In September 2011, Cayman Islands Premier McKeeva Bush
announced he would ask Cabinet to suspend the term limits in place for most
foreign workers for up to two years to allow for a comprehensive review of the
law and its effects since being introduced in 2004.
That review committee, which completed its report in June,
recommended keeping a term limit on foreign nationals, but extending that term
limit to 10 years and allowing any foreigner who stayed continuously past seven
years the opportunity to apply for permanent residency before their eighth
Although the review committee called for and received input
from the public, the government called for additional input from the public
about the review committee’s recommendations. Finally the matter is set to come
back before Cabinet later this month.
Premier Bush and Leader of the Opposition Alden McLaughlin
have both indicated that Cayman’s term limit policy is in need of reform and
both seemed to support a plan of easing the current regime in some way. However,
there’s a protectionist segment of Cayman’s citizenry that would prefer the
term limit regime remain the way it is or become more stringent with regard to
the length of time expatriate workers can remain in the territory. These people
believe that the rollover policy should help create jobs for Caymanians after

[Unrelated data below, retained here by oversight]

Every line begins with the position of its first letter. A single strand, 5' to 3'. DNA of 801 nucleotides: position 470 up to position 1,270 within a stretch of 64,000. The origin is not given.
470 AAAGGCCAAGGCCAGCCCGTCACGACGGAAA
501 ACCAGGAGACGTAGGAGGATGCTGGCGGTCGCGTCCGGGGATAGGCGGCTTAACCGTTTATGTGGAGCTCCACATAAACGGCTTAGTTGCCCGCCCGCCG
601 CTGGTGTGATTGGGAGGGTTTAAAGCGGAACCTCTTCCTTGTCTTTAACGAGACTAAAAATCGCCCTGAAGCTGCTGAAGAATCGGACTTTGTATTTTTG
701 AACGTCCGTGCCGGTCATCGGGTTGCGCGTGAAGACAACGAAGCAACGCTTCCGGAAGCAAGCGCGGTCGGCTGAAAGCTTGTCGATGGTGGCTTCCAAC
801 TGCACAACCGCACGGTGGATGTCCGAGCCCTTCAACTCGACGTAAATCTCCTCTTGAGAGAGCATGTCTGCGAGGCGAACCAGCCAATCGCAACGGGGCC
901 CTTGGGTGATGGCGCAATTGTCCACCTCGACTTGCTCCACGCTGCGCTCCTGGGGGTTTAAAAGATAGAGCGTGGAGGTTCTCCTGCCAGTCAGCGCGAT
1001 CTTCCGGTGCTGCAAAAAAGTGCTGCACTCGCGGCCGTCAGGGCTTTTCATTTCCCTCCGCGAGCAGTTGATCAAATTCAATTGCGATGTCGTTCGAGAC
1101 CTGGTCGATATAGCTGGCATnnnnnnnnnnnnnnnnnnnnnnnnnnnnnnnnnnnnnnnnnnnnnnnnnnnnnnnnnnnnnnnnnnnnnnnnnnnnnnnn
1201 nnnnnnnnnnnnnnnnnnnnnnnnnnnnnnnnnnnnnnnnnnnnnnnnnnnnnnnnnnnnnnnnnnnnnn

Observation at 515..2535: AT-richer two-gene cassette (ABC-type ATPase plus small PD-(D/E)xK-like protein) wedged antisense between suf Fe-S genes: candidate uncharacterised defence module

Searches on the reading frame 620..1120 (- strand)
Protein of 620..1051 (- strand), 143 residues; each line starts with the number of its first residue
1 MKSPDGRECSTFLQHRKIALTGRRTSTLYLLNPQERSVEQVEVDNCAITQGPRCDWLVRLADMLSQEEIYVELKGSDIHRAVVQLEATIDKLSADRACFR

expatriates are forced to leave.
The fact that unemployment among Caymanians went up, instead
of down, as more expatriate workers have left the Cayman Islands during the
past five years should be a clear indication of the fallacy of their arguments.
But with elections coming up here in just seven months, the protectionists are
bound to make a lot of noise about any plan to relax the rollover policy.
With many businesses already pushed to their limits in terms
of operating expenses, the government needs to at least give them the comfort
of knowing how long they can keep their work permit employees. To kick the can
down the road at this point in an effort to placate protectionist voters would
just be a sign that the government doesn’t really care about Cayman’s
businesses. The time is now for a decision on Cayman’s rollover policy.